Monday, December 08, 2008

On turning 25

Sorry for any readers who have been waiting for a post about my recent Birthday. As followers of this blog will know, I usually like to start off my posts with a photo or two, but for some reason there hasn't been much camera use lately. I completely failed to get any shots of our enormous Thanksgiving feast. Nothing much exciting happened on my birthday actual. Then in the happy chaos of celebrating my birthday AND engagement on Saturday with a night of bowling, the camera once again stayed in my coat pocket.
Since there are no pictures to display, I shall have to fall back on entertaining you all with scintillating prose. So what can I say about clicking over the quarter century mark?
The first thing that comes to mind is that my birthday marked exactly two and a half years since my arrival in this great land. I honestly can't believe it has been so long. Despite being now well integrated into society and having perhaps developed a passable urban Virginia accent, I still frequently feel like a foreigner. While undoubtedly my understanding of the American people has deepened immensely (especially after living through the longest Presidential Election in history with them) I know I will never be fully American. At twenty-five it so happens that I am probably as close as I ever will be to being truly half-and-half, not just by birth but in culture also.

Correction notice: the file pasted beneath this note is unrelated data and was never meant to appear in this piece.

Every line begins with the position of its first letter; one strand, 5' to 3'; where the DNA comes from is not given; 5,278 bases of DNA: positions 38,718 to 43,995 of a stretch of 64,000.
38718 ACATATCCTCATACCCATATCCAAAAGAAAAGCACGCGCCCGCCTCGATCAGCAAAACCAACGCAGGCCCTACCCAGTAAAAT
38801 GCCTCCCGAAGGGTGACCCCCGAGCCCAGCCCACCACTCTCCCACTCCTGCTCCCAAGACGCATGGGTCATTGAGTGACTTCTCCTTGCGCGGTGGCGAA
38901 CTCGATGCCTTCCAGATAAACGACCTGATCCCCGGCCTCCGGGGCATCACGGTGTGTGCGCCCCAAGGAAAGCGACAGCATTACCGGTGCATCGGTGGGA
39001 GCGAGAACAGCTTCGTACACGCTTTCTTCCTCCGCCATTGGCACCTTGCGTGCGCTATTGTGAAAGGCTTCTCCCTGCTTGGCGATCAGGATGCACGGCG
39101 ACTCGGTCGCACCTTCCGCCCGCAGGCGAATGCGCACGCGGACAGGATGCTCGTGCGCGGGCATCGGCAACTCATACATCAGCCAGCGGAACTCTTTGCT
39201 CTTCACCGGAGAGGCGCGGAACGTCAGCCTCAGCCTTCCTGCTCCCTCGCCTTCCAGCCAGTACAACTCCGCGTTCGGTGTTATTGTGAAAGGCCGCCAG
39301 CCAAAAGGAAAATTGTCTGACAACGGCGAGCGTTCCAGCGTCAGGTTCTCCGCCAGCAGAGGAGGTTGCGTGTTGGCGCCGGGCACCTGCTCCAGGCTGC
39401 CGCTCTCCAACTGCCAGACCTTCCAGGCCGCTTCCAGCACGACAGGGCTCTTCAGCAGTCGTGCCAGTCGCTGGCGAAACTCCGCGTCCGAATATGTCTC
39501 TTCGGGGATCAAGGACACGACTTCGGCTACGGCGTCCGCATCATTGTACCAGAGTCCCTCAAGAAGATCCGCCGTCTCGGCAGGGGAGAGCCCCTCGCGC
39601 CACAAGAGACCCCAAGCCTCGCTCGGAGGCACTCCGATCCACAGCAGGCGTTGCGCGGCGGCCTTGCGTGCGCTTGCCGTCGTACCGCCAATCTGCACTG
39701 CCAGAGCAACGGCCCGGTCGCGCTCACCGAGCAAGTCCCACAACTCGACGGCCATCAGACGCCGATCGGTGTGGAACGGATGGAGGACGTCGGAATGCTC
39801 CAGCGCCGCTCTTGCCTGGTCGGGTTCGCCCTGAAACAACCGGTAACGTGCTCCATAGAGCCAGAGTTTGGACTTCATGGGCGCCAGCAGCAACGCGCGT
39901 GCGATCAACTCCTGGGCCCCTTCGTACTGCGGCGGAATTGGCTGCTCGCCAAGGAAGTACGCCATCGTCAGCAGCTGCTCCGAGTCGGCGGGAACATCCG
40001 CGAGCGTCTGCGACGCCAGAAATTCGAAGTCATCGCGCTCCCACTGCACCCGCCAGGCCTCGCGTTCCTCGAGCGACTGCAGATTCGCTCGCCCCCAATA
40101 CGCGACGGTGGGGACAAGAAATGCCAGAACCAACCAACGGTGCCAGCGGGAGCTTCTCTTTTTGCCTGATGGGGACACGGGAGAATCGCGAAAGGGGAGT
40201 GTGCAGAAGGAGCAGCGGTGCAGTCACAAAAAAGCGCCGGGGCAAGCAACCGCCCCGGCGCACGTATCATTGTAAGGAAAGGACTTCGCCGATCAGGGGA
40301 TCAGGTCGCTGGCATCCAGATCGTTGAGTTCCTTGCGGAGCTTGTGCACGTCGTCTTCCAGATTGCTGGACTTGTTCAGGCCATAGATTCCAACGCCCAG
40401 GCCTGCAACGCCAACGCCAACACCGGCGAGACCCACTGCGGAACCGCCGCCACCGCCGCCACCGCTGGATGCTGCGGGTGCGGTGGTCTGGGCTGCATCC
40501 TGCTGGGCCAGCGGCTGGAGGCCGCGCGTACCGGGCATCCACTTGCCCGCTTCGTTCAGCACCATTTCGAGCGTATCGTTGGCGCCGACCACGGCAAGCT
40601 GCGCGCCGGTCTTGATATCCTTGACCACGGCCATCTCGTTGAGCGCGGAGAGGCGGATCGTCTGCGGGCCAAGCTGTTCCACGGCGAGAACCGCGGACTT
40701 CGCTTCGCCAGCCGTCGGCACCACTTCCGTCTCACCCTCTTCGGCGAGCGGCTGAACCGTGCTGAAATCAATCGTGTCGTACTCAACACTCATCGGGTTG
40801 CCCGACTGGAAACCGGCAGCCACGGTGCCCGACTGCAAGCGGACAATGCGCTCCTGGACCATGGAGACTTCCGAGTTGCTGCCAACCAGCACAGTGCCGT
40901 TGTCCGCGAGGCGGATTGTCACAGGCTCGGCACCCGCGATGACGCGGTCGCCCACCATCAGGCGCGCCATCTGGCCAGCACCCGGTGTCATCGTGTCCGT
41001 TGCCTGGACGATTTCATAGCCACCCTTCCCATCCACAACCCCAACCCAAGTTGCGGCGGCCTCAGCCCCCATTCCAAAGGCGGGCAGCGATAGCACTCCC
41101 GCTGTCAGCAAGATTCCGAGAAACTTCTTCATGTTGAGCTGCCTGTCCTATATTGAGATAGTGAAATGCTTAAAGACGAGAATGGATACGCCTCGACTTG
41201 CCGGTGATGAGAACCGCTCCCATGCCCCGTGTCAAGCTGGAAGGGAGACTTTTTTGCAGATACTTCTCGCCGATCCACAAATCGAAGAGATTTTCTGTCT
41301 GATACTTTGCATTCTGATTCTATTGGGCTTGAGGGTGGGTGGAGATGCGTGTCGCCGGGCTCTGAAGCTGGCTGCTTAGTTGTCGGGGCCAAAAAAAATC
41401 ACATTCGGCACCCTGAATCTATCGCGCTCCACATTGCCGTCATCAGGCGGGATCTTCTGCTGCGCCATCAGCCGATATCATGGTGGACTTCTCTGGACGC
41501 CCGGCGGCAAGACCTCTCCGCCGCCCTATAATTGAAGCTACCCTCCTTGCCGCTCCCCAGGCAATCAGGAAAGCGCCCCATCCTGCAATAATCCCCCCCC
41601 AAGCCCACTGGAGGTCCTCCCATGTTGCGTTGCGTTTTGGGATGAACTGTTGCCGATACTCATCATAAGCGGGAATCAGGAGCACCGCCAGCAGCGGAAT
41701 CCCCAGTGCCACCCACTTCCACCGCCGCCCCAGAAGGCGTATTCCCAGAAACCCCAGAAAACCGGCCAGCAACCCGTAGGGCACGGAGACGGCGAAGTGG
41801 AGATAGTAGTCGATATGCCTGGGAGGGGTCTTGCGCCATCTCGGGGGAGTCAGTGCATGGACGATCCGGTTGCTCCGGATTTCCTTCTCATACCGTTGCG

Secondly, becoming engaged has certainly reversed my perspective on age. If there was any fear that I would start to feel old when I reached 25, that was all swept away when I put a ring on my young lady's finger. Now if anything I feel far too young to be taking such a grown up step. However, I'm certainly not too modest to say that I'm very proud of Kristal and myself for taking this step together, and the timing in both our lives feels though it could not have been better.
During a conversation at the bowling alley, we were pondering what age we might live to see. Somebody born at the end of the 19th Century would never have imagined they would live to be 115, but that is exactly what Maria de Jesus dos Santos has done. Who can how old the super-centenarians of the 22nd Century will be, and if any of us will be among them?

1 comment:

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